I have been teaching an introductory course to International Relations and a separate Human Rights course for the past 12 years and have used film intermittently. I have also taught a freshman seminar on Film and Politics course. I wanted to combine the pedagogical tool of film more systematically within courses focused on international studies.
Introduction and Research Questions
Contemporary globalization takes place visually – whether it be images and videos transmitted by cell phone and webcams, public video surveillance, a protestor or journalist’s capturing of political violence then seen by millions, or the plethora of international films that document diverse global experiences.
Given the power of images to create meaning and expose and hide multiple realities, they can be important pedagogical tools for teaching international relations and more specifically human rights.
Images have a democratic quality to them: regardless of one’s language, level of literacy, or nationality, one can glean information and insight from them. As Murray Edelman chronicles in his From Art to Politics (1995), our perceptions of current political events stem from the images and stories that our memory recalls from art – films, books, paintings, and recreated events on TV.
I have started this project with the assumption that film can be used to enrich the classroom in relation to substantive content and student engagement, and also in terms of what perceptions and assumptions about global issues images construct for us. In this project, I have used five films in an introductory course in international relations (IR): – two related to IR theories, one on media and war, and two concerning human rights (Rwandan genocide and detainee abuse/torture).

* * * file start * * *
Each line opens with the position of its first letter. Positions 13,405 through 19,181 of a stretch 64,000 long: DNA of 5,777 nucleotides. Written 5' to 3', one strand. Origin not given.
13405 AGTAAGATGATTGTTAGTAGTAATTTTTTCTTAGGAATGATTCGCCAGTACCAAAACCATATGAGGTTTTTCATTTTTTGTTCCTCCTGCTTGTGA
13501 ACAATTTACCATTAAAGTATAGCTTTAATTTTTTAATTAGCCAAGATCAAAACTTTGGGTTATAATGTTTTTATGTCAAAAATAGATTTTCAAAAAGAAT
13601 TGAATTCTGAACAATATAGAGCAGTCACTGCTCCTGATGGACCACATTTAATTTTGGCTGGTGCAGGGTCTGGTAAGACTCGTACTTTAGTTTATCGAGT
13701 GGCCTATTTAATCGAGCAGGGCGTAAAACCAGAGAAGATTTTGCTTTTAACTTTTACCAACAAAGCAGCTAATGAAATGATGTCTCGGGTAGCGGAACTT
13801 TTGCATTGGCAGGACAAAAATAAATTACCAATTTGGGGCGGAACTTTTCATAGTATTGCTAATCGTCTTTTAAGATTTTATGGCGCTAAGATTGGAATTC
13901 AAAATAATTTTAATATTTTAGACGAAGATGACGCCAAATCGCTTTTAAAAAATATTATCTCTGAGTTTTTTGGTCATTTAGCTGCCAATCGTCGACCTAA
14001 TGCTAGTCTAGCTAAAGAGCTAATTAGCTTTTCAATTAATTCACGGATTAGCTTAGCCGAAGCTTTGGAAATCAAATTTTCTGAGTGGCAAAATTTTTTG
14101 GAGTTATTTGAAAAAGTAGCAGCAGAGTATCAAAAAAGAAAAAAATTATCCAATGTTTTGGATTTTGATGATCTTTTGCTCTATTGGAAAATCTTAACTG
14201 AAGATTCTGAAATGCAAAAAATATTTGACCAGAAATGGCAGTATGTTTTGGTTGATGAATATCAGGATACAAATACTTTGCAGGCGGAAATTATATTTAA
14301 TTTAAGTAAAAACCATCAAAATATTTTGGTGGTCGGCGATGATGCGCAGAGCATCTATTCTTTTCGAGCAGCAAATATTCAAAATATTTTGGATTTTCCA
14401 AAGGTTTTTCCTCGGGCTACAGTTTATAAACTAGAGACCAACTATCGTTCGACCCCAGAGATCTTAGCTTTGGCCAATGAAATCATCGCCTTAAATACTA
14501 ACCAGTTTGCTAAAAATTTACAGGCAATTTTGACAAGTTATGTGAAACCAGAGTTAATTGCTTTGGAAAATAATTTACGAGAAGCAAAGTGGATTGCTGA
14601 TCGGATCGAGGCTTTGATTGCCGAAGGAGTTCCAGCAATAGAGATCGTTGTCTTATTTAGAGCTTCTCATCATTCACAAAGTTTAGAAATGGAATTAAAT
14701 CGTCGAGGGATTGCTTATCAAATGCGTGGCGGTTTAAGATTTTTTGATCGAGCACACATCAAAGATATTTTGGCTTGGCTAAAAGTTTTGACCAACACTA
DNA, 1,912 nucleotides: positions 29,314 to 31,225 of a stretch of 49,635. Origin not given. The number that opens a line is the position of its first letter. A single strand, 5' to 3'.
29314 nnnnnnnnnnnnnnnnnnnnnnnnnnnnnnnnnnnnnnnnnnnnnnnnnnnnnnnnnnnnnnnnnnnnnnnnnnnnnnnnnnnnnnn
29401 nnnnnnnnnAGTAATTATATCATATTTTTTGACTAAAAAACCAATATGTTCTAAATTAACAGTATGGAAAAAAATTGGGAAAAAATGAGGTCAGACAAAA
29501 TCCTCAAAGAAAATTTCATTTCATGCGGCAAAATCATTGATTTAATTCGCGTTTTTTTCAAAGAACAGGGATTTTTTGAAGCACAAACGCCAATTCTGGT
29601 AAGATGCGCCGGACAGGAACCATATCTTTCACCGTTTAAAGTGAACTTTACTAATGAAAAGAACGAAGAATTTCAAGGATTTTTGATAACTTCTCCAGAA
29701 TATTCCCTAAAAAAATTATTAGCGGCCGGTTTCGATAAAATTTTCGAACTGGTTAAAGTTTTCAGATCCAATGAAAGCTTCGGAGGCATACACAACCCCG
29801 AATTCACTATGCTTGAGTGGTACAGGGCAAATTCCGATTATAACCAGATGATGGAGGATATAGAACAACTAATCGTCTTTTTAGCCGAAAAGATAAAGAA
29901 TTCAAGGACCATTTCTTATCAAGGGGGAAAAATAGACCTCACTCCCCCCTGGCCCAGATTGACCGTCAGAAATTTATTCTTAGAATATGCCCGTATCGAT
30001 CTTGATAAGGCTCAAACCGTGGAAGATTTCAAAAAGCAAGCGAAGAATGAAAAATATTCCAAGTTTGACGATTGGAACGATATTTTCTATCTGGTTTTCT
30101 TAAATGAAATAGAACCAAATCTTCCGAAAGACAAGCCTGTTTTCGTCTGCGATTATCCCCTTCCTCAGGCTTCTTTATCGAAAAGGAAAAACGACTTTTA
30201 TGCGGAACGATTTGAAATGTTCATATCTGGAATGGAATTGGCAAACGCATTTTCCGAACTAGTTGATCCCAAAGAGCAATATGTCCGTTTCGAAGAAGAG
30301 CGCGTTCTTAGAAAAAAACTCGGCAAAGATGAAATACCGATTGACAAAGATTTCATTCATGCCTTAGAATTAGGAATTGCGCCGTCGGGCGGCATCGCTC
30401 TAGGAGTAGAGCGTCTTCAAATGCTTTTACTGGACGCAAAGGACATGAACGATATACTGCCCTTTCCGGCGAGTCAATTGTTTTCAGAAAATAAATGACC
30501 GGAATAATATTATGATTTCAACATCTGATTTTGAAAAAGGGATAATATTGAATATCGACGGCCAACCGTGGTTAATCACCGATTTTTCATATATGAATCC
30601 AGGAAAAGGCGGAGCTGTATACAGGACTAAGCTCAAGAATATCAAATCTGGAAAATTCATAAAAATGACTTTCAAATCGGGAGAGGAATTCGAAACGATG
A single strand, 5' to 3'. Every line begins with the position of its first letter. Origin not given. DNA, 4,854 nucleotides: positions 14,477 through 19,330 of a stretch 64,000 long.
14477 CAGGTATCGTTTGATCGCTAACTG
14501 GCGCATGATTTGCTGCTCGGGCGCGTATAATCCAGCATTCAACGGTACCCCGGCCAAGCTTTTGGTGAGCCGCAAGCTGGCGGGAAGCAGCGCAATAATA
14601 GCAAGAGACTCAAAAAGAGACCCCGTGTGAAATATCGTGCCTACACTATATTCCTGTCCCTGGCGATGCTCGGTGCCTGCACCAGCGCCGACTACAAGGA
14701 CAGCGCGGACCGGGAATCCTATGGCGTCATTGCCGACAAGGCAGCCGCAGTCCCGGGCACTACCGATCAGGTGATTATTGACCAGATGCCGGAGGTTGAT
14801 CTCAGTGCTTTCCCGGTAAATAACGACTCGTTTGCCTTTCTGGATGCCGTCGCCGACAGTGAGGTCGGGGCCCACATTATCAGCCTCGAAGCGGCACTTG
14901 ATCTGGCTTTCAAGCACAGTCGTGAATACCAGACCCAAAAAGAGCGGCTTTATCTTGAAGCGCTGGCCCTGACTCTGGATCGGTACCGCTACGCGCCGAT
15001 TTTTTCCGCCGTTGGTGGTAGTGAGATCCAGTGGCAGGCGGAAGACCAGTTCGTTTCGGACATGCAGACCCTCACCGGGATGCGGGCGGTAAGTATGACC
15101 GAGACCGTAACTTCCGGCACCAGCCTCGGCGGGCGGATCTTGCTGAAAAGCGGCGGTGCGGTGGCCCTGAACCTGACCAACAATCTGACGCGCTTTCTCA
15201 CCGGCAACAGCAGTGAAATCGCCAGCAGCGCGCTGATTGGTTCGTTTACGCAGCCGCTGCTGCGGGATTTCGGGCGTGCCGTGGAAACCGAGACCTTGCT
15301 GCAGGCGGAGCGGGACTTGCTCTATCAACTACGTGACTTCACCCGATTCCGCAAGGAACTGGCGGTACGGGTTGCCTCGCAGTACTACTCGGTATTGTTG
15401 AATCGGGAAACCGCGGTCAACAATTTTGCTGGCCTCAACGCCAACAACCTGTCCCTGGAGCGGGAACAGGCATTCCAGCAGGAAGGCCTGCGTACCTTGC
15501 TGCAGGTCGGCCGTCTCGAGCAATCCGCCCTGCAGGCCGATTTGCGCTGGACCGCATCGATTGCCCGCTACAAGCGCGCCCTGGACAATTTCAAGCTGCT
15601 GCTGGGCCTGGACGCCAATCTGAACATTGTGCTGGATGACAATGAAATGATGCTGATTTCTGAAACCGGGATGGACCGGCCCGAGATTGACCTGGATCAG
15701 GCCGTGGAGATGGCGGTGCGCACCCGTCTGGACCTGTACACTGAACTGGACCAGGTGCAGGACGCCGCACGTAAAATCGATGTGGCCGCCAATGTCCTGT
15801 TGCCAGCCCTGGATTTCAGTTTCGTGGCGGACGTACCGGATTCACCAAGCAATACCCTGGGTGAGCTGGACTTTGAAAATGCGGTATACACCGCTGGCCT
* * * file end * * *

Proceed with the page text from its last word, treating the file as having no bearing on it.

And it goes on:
In this particular research, I sought to ask the following questions, with the first one being the central question:
- Is feature film useful in an International Relations (IR) class? What is a film good at doing in an IR class?
- Do students see feature film as conveying or illustrating a theory or perspective or as teaching something?
- To what extent does film help students interpret or illuminate a theory or concept in IR?
- Do students feel engaged with and interested in the material through the watching of a related film?
While there has been some classroom research on the use of film and a great deal of literature on visual literacy and visual culture, there are very few studies dealing with film in particular, and less that actually have done classroom research. Many in academia deride the use of popular visual culture such as film in the classroom, skeptical of its educational benefits. I started, however, from the assumption that film has educational uses, which other scholars support. For example, Sealey looks at how education schools and departments are slow to embrace visual literacy and to see the educational benefits of film and images. Giroux looks at the importance of popular culture for pedagogical purposes. Similar to other “texts” that are used in the classroom, Film should be seen as a text that is “a coherent, delimited, comprehensible structure of meaning” (Hill and Gibson, 1998, 12).
The literature on the use of visual media in the classroom is diverse, both qualitative and quantitative, and cuts across many disciplines. Most of the studies conclude that the use of film and visual media in the classroom appeared to have a positive benefit in a number of areas: student enjoyment of the class, student understanding of the concepts, and student performance on assignments, e.g. exams.